Post List

  • July 6, 2015
  • 02:45 PM
  • 2 views

Link between autoimmune diseases, medications, and a dangerous heart condition

by Dr. Jekyll in Lunatic Laboratories

Mohamed Boutjdir, PhD, professor of medicine, cell biology, and physiology and pharmacology at SUNY Downstate Medical Center, has led a study with international collaborators identifying the mechanism by which patients with various autoimmune and connective tissue disorders may be at risk for life-threatening cardiac events if they take certain anti-histamine or anti-depressant medications. Dr. Boutjdir is also director of the Cardiac Research Program at VA New York Harbor Healthcare System.... Read more »

Yue, Y., Castrichini, M., Srivastava, U., Fabris, F., Shah, K., Li, Z., Qu, Y., El-Sherif, N., Zhou, Z., January, C.... (2015) Pathogenesis of the Novel Autoimmune-Associated Long QT Syndrome. Circulation. DOI: 10.1161/CIRCULATIONAHA.115.009800  

  • July 6, 2015
  • 02:22 PM
  • 3 views

Restraint and confinement still an everyday practice in mental health settings

by Dr. Jekyll in Lunatic Laboratories

Providers of mental-health services still rely on intervention techniques such as physical restraint and confinement to control some psychiatric hospital patients, a practice which can cause harm to both patients and care facilities, according to a new study from the University of Waterloo. The study found that almost one in four psychiatric patients in Ontario hospitals are restrained using control interventions, such as chairs that prevent rising, wrist restraints, seclusion rooms or acute con........ Read more »

Mah, T., Hirdes, J., Heckman, G., & Stolee, P. (2015) Use of control interventions in adult in-patient mental health services. Healthcare Management Forum, 28(4), 139-145. DOI: 10.1177/0840470415581230  

  • July 6, 2015
  • 08:29 AM
  • 14 views

Scientists Predict A Talking Elephant, Szilamandee

by Neuroskeptic in Neuroskeptic_Discover

A talking white elephant called Slizamandee could save the world with his wisdom and "teach us with the deepest voice of history", according to an academic paper published today.

The article appeared in the journal Progress in Biophysics and Molecular Biology. The authors are led by Otto E. Rössler, a biochemist. It's called Is it Ethical to heal a young white Elephant from his physiological Autism? Many thanks to Michelle Dawson for bringing it to my attention.



Rössler et al. start ou... Read more »

Rossler, O., Theis, C., Heiter, J., Fleischer, W., & Student, A. (2015) Is it Ethical to heal a young white Elephant from his physiological Autism?. Progress in Biophysics and Molecular Biology. DOI: 10.1016/j.pbiomolbio.2015.06.020  

  • July 6, 2015
  • 08:08 AM
  • 9 views

Saving For Retirement — As Simple As Counting in Days

by Jeremiah Stanghini in Jeremiah Stanghini

A few years ago, I wrote a post about the problems with saying “I’ll be ready in 5 minutes.” It turns out, there’s now research that — in a way — supports the point I was trying to make. In this … Continue reading →... Read more »

  • July 6, 2015
  • 06:08 AM
  • 15 views

Why Radicalize? Five Motives For Becoming A Jihadist

by Sarah Boers-Goi in United Academics

Radicalization is an analyzable process, rather than the outcome of an ‘evil’ personality.... Read more »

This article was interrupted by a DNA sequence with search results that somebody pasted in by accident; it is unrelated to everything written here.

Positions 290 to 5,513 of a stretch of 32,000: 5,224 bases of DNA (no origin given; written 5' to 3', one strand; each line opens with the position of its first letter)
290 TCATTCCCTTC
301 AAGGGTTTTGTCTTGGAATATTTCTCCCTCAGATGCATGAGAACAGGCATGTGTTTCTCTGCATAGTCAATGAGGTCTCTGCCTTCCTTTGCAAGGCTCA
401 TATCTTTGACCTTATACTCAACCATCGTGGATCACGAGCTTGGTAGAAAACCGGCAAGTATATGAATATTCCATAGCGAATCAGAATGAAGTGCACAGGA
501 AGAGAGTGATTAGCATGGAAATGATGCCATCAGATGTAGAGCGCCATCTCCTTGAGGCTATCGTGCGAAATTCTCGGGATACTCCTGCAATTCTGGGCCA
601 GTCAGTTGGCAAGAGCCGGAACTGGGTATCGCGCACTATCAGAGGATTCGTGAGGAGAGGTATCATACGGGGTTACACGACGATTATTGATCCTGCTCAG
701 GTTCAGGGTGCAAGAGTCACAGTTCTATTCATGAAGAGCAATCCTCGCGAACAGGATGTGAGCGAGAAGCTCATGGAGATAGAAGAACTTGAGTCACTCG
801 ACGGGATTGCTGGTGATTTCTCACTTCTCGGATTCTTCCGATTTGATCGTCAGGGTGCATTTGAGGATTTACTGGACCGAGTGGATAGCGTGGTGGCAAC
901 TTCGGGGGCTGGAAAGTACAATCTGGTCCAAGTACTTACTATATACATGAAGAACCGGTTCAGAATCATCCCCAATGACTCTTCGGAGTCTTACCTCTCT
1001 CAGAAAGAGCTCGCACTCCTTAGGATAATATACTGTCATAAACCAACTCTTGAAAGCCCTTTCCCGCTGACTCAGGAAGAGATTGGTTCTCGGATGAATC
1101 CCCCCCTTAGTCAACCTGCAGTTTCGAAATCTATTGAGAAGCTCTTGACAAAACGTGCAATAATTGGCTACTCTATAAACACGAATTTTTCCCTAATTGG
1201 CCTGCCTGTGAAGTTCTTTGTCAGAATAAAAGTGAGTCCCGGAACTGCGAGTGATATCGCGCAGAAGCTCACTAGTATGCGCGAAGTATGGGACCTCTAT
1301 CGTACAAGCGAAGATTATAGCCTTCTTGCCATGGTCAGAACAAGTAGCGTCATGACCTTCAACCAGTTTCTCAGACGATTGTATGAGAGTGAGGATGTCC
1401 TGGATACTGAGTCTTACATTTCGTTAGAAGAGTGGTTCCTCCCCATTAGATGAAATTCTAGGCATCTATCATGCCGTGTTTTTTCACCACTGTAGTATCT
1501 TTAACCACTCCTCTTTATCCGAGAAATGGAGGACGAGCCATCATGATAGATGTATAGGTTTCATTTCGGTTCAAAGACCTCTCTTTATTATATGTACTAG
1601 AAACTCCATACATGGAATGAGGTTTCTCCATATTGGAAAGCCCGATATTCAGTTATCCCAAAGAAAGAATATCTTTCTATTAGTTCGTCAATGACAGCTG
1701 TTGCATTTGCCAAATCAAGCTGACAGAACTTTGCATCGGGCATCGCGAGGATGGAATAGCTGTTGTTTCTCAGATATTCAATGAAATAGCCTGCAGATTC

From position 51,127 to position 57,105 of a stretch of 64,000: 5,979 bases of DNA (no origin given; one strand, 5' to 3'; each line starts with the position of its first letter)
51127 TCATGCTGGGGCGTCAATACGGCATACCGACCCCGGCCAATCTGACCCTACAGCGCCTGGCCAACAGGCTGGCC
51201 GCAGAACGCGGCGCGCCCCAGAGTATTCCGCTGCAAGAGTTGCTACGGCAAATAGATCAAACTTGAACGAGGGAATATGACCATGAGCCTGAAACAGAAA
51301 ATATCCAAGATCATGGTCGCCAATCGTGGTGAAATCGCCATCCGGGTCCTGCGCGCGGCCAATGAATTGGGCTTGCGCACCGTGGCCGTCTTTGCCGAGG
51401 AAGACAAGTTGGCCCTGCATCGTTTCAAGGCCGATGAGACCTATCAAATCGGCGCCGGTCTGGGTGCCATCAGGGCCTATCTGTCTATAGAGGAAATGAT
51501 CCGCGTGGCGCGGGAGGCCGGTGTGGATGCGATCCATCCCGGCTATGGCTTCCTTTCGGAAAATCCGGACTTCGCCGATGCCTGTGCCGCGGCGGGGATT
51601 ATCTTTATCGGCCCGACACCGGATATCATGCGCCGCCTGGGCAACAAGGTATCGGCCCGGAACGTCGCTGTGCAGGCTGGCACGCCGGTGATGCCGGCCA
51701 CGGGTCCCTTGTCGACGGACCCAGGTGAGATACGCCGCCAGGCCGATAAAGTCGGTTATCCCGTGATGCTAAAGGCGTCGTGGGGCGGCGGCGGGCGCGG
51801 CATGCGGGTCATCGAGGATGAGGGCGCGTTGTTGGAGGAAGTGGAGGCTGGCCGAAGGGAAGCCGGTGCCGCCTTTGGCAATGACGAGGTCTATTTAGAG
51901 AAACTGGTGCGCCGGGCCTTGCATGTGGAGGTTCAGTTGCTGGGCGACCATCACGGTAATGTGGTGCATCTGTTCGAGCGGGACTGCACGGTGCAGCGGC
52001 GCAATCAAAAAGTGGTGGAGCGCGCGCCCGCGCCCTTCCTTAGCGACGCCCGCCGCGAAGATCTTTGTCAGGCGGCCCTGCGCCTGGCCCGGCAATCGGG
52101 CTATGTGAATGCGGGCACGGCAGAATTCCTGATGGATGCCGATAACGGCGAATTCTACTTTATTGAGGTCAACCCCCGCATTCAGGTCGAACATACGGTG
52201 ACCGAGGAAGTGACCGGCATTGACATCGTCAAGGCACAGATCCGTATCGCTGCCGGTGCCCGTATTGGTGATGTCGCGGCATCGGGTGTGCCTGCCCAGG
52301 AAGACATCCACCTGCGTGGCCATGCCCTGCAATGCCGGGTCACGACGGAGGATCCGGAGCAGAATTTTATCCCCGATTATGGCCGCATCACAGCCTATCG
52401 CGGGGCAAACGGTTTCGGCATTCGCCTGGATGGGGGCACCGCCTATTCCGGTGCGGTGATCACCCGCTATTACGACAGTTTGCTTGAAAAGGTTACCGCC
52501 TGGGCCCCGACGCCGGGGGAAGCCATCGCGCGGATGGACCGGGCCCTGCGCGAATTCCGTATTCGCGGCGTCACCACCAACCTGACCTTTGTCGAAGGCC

• July 6, 2015
  • 04:54 AM
  • 13 views

Is coeliac disease an aetiological factor in paediatric nonsyndromic intellectual disability?

by Paul Whiteley in Questioning Answers

In answer to the question posed in the title of this post on whether coeliac disease (CD) might show some connection to intellectual (learning) disability, 'probably not' is the finding reported by Taner Sezer and colleagues [1].Researchers initially looked at "serum levels of tissue transglutaminase antibody and total IgA" in over 230 children diagnosed with nonsyndromic intellectual disability compared with about the same number of asymptomatic controls. Nonsyndromic intellectual dis........ Read more »

  • July 6, 2015
  • 12:05 AM
  • 7 views

Structural Brain Changes Associated to Concussion History and Cognition

by Jane McDevitt in Sports Medicine Research (SMR): In the Lab & In the Field

Prior concussion that resulted in loss of consciousness is a risk factor for decreased hippocampal regions and mild cognitive impairment later in life.... Read more »

  • July 5, 2015
  • 01:50 PM
  • 18 views

Discovery points to a new path toward a universal flu vaccine

by Dr. Jekyll in Lunatic Laboratories

Flu vaccines can be something of a shot in the dark. Not only must they be given yearly, there’s no guarantee the strains against which they protect will be the ones circulating once the season arrives. New research by Rockefeller University scientists suggests it may be possible to harness a previously unknown mechanism within the immune system to create more effective and efficient vaccines against this ever-mutating virus.... Read more »

Wang, T., Maamary, J., Tan, G., Bournazos, S., Davis, C., Krammer, F., Schlesinger, S., Palese, P., Ahmed, R., & Ravetch, J. (2015) Anti-HA Glycoforms Drive B Cell Affinity Selection and Determine Influenza Vaccine Efficacy. Cell, 162(1), 160-169. DOI: 10.1016/j.cell.2015.06.026  

  • July 4, 2015
  • 02:50 PM
  • 32 views

Evidence of Value of Orphan Drugs Inconsistent

by Marie Benz in MedicalResearch.com

MedicalResearch.com Interview with: Igho Onakpoya MD MSc Clarendon Scholar University of Oxford Centre for Evidence-Based Medicine Nuffield Department of Primary Care Health Sciences Oxford UK MedicalResearch: What is the background for this study? What are the main findings? Dr. Onakpoya: Several … Continue reading →
The post Evidence of Value of Orphan Drugs Inconsistent appeared first on MedicalResearch.com Medical Research Interviews and News.
... Read more »

Igho Onakpoya MD MSc, & Clarendon Scholar. (2015) Evidence of Value of Orphan Drugs Inconsistent. medicalresearch.com. info:/

  • July 4, 2015
  • 02:26 PM
  • 40 views

Long-term memories are maintained by prion-like proteins

by Dr. Jekyll in Lunatic Laboratories

Research from Columbia University Medical Center (CUMC) has uncovered further evidence of a system in the brain that persistently maintains memories for long periods of time. And paradoxically, it works in the same way as mechanisms that cause mad cow disease, kuru, and other degenerative brain diseases.... Read more »

Fioriti, L., Myers, C., Huang, Y., Li, X., Stephan, J., Trifilieff, P., Colnaghi, L., Kosmidis, S., Drisaldi, B., Pavlopoulos, E.... (2015) The Persistence of Hippocampal-Based Memory Requires Protein Synthesis Mediated by the Prion-like Protein CPEB3. Neuron, 86(6), 1433-1448. DOI: 10.1016/j.neuron.2015.05.021  

Drisaldi, B., Colnaghi, L., Fioriti, L., Rao, N., Myers, C., Snyder, A., Metzger, D., Tarasoff, J., Konstantinov, E., Fraser, P.... (2015) SUMOylation Is an Inhibitory Constraint that Regulates the Prion-like Aggregation and Activity of CPEB3. Cell Reports, 11(11), 1694-1702. DOI: 10.1016/j.celrep.2015.04.061